In running, more than any other sport, we use the sport as the only training. In saying this, I mean that most people run, and that’s all they do. You have to work on your weaknesses outside of running in order to correct those during running. If you only run, sometimes you can actually strengthen the compensations you have. It is good to step back and see where your flaws are, and try to address those individually. Overall strength is something often overlooked in the running world. Again, it is mainly about priority. Sometimes our running schedules are so strict and rigid, we think, how could I have any time to do more? The benefits can seem hard to see in short term, but the more resilient your tissue is, the more force it is able to create and endure. The other part of this is building endurance. When we talk about running form, usually think about fixing it in the moment. We all know that as fatigue sets in, our body tends to compensate and change. This leads to sloppy movement and sloppy form, which in turn can create more issues. If we can build the endurance of our tissues to hold the good form and good position, we can hold the form throughout the duration of a run.
Controlling your form is difficult to perform. The most common compensations I see are from lack of core utilization or lack of hip utilization. This translates to “sloppiness” when running. If you feel a lot of movement in different planes, you’re not utilizing your core. For instance, if your torso rotates, your arms are crossing each other, or you feel a lot of “bounce” when running, you’re probably not engaging the core. Your core works as a powerful stabilizer, but also helps transfer force throughout your body. If you’re not utilizing it during the run, you are not distributing the force as efficiently as you should. Another fault that is common is a knee valgus. This again can be from weakness in the abductors of the hip. If when you’re striding, your hip drops on the same side of your stance leg, we call that a Trendelenberg sign, which can indicate weakness. More importantly if your knee “caves in”, we call that knee valgus. Another sign of stability can be crossing over your legs while running. If you are rubbing your calves together, or if your foot crosses midline as you stride, this probably means that you’re crossing too much as you stride.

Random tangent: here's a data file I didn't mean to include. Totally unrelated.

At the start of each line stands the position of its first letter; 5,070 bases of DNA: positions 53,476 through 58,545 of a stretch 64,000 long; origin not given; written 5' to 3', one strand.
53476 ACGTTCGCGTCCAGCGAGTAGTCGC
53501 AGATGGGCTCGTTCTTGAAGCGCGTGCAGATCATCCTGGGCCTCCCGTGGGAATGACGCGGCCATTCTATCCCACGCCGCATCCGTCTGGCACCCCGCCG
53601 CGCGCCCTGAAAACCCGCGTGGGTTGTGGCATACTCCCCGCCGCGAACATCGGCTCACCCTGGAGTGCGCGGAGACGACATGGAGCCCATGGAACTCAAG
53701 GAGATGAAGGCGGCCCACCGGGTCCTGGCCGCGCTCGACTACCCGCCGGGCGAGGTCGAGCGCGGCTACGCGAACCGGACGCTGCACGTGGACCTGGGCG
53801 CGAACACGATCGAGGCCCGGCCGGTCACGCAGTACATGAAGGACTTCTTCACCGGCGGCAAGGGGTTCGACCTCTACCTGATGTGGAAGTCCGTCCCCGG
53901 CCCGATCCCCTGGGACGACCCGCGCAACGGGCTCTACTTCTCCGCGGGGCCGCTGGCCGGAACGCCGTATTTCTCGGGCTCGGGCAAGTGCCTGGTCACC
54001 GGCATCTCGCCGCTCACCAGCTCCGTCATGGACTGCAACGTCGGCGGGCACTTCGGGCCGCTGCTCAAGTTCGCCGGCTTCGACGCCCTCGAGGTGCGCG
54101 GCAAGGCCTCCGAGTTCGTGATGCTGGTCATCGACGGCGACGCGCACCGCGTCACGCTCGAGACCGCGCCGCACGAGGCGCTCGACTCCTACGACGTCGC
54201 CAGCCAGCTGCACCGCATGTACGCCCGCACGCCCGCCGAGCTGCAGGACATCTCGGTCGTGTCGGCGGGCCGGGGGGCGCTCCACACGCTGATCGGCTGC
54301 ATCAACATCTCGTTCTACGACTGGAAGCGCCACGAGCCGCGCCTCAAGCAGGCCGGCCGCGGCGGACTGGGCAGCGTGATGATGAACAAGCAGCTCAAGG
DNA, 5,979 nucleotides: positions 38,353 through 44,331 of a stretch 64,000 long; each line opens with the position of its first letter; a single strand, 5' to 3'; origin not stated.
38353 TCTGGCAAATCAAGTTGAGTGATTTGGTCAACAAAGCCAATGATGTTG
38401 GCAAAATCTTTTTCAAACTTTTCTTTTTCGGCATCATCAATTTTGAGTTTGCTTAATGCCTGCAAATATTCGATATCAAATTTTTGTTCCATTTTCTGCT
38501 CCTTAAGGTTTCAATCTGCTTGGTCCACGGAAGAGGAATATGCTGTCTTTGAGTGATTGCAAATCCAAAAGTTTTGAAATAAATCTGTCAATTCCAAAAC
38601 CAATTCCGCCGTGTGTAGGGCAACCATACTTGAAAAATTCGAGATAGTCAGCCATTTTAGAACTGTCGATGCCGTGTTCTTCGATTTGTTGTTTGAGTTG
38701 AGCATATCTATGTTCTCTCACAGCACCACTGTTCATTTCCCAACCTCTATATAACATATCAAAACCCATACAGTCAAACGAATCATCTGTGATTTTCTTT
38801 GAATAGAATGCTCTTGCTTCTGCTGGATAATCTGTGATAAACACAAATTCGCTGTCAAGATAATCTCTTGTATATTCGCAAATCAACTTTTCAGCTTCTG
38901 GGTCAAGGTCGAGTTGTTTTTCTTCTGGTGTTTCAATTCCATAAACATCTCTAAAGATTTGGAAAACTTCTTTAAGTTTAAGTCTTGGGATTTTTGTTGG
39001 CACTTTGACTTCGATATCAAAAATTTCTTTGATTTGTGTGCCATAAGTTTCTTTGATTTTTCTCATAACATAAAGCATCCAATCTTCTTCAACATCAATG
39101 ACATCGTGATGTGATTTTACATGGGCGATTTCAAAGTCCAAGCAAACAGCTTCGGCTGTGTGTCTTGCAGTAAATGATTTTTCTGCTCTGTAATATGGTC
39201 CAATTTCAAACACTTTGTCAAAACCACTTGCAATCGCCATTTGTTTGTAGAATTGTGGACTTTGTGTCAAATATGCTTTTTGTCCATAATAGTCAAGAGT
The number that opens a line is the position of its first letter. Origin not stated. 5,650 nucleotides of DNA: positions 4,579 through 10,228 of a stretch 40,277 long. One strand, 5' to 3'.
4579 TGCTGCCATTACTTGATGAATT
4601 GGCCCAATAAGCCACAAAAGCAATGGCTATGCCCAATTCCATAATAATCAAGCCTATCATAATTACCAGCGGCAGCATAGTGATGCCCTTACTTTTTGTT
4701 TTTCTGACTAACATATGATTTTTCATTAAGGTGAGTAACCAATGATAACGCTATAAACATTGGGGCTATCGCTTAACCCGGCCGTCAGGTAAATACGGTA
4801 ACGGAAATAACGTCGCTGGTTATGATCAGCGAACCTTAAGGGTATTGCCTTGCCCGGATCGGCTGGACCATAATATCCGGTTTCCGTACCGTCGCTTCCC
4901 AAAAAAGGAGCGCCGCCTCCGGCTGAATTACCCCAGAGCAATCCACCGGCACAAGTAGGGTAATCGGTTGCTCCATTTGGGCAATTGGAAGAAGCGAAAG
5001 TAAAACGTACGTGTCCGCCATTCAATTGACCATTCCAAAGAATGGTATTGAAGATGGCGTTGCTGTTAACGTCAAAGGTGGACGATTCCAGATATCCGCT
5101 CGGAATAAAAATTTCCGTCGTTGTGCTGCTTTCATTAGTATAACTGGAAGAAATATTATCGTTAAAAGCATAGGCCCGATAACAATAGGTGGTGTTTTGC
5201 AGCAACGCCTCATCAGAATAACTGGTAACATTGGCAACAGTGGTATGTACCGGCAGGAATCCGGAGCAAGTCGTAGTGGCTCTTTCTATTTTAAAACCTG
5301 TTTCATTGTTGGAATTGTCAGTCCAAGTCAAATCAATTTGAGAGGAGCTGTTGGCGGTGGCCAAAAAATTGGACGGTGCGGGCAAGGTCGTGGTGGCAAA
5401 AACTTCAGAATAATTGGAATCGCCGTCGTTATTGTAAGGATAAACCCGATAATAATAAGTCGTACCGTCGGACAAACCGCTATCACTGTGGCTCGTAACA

Keep your head in a neutral position. Think of your head over your shoulders. Anterior head carriage unfortunately a normal part of our world! Work on keeping your head back.
Relax your Shoulders
Think of pulling your shoulders into your back pockets. Your shoulders and traps should be relaxed when running.
When striding your arms, don’t let them cross midline. Your arms should “push and pull” straight ahead.
Your hips should be “underneath you” when running. Don’t stick your butt out and run with your hips behind you. Think of pulling your hips underneath you.
Don’t let your knee collapse in, or valgus, keep standing tall. If your knee caves in, it could be a sign of hip weakness.
Don’t cross over midline with your feet. If you imagine a straight line between your feet, keep your feet equal distance apart from the line. If your calves are rubbing together, you’re probably crossing midline!
Don’t overstride. Make sure when you’re landing, your knee is not locked out. A mid-foot strike is often recommended, but some of that depends on your pace. Remember, f your knee is over extended, more force goes to your knee. If your stride is too short, it puts more force into your ankle.
If you have any questions, we would love to help you at our office! Reach out at 864-881-2242!